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It began in band class. I was playing my flute, enjoying the piece my fellow middle-school musicians and I were rehearsing, when I felt an odd sensation under one of the long sleeves of my blouse. A hard bumpiness met my stroking touch, and the area was also becoming increasingly itchy.

When I returned home and removed my blouse, I saw that a rash had erupted on the inside of my right elbow; the left arm had followed suit, as did the backs of both knees. Whatever this was, it was spreading.

Our family doctor determined that it was a particularly severe case of eczema. It was not what any middle school kid would want her schoolmates to see—especially in gym class.

In the mid-1960s, medications to treat eczema were limited and had varying effectiveness. Calamine Lotion was the go-to product at the time, so my mother bought several bottles of the Pepto Bismol-hued liquid and slathered it on my infected areas every day. Thankfully, it had no unpleasant smell, but it dried out my skin, which it was supposed to do. As I was also running an intermittent fever, the doctor advised that I stay home from school for a week.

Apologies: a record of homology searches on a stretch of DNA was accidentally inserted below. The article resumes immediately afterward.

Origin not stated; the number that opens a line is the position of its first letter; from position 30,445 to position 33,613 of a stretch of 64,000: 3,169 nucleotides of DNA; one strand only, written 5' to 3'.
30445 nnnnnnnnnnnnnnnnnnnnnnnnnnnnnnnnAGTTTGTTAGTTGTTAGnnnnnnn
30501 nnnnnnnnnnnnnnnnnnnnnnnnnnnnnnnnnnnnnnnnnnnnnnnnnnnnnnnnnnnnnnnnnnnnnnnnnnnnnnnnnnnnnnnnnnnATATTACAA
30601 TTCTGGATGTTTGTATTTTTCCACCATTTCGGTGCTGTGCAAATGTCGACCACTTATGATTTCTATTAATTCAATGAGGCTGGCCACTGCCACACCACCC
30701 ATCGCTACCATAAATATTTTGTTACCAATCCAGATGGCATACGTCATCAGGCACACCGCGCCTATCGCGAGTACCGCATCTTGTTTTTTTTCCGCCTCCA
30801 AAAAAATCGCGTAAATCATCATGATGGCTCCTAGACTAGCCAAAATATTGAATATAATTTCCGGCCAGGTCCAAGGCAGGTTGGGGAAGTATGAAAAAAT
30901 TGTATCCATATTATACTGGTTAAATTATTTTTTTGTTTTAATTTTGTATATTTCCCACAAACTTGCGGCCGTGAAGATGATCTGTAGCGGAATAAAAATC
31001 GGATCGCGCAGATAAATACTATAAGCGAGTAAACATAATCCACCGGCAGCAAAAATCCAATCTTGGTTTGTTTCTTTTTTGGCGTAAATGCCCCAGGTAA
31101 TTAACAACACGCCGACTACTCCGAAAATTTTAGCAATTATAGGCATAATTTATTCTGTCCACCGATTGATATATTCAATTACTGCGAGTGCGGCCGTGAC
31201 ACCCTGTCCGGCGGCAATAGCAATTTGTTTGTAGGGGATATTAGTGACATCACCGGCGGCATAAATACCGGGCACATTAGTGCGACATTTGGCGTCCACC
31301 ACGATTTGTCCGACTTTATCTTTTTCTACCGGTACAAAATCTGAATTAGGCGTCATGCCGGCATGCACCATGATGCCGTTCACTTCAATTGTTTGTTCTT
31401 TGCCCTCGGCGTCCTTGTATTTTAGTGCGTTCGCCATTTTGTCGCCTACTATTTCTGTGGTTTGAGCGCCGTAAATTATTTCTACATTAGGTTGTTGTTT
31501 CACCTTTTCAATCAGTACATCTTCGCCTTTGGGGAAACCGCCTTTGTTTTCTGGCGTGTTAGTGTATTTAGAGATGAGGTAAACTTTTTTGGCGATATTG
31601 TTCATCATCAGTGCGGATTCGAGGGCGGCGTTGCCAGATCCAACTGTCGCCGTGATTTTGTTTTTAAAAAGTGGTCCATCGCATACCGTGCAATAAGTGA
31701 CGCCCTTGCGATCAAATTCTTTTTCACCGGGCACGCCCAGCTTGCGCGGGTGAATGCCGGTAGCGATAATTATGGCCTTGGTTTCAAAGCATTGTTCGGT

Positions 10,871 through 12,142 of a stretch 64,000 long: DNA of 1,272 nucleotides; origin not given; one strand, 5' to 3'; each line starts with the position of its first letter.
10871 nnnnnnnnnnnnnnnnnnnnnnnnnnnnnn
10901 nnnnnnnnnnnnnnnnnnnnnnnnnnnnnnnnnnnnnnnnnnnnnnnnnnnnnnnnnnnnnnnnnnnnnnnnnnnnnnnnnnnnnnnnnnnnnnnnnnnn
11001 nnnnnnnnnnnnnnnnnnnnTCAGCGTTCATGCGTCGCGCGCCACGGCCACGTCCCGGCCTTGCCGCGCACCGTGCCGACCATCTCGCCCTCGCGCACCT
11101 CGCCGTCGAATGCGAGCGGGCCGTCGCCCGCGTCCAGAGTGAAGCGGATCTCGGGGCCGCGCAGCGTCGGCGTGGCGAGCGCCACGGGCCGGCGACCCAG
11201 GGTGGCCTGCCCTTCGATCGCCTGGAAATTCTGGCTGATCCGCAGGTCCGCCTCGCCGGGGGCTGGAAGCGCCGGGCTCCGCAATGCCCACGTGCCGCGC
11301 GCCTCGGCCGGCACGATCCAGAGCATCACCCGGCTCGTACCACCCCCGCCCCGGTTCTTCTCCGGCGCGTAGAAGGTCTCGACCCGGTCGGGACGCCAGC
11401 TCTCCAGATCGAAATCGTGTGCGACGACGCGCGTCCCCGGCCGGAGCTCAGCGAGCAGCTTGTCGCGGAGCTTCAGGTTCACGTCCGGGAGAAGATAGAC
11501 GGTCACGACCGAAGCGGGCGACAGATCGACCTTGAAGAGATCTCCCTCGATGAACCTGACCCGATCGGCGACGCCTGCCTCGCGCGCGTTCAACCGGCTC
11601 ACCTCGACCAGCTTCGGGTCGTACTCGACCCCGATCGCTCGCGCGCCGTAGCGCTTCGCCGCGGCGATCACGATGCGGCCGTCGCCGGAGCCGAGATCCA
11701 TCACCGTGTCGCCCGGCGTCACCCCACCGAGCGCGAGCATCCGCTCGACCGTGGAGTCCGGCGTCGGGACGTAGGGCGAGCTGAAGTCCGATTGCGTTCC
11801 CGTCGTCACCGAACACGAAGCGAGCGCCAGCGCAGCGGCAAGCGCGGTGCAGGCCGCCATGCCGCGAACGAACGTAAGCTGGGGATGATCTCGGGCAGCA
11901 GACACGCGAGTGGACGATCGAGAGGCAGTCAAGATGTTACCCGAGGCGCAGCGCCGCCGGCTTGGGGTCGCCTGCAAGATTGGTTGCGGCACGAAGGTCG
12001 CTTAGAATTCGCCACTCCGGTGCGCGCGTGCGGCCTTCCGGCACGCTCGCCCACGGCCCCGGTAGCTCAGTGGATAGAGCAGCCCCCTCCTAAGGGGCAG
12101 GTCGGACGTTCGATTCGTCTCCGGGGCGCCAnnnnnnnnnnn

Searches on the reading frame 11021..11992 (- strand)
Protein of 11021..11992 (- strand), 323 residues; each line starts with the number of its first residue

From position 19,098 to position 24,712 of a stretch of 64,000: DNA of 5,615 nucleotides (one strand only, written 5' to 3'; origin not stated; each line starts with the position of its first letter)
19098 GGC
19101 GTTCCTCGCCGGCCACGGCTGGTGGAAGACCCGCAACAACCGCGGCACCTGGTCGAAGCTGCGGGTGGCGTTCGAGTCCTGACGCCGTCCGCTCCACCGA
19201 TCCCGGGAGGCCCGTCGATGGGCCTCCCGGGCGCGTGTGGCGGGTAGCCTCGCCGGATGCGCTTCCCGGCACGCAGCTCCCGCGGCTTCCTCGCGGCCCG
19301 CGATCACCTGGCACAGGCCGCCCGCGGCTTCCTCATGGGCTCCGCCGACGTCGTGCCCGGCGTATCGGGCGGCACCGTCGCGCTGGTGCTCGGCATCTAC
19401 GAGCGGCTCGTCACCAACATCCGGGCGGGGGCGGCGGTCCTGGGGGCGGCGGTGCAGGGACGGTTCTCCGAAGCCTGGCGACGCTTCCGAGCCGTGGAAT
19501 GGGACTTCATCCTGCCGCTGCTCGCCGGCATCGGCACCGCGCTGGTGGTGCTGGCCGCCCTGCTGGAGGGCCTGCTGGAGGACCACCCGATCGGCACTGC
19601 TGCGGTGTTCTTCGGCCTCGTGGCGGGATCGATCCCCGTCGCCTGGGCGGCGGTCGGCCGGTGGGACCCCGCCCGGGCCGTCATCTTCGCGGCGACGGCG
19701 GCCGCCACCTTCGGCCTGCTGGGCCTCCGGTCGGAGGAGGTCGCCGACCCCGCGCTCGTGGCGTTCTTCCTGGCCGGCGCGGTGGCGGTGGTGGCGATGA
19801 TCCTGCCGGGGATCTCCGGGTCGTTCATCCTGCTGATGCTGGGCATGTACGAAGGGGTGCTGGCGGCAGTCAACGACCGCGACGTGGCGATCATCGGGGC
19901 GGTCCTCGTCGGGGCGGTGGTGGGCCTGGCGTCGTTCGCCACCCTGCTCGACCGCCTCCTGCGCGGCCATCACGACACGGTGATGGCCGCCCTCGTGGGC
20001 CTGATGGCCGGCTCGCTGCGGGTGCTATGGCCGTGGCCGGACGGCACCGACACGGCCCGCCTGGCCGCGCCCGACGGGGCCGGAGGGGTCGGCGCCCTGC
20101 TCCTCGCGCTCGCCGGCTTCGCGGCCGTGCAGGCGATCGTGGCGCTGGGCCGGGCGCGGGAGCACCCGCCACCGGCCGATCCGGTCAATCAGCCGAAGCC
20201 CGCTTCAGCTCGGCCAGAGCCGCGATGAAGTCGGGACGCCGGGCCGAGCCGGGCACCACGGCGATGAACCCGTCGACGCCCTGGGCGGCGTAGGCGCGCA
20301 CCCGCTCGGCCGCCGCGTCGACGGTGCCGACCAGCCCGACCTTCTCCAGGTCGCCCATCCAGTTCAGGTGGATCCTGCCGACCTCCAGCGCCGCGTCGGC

But one week turned into two. I was miserable.

The long confinement at home and separation from my schoolmates felt like a kind of death, and I also had some sense of how lepers, as described in the scriptures, vilified, shunned, and needing to hide because of their affliction, must have felt.

After the two weeks, my fever broke and the rash improved, although it would take many months for my skin to return to a more normal condition.

There are many kinds of entombment, and my eczema was one of them. When Jesus healed the lepers, he released them from the tombs into which their affliction had placed them, and they experienced the Easter resurrection, which the One who healed them would later know.

I too was released from the two-weeks “burial” my ailment had imposed, and I returned to what felt like a new and healthy life.

Jesus used various means to release the “dead” from their tombs; sometimes he used life-giving words, sometimes he used mud made from his own saliva and dirt. And sometimes he has even used Calamine lotion.

— Pamela A. Lewis

Photo: Byzantine mosaic, 12th century

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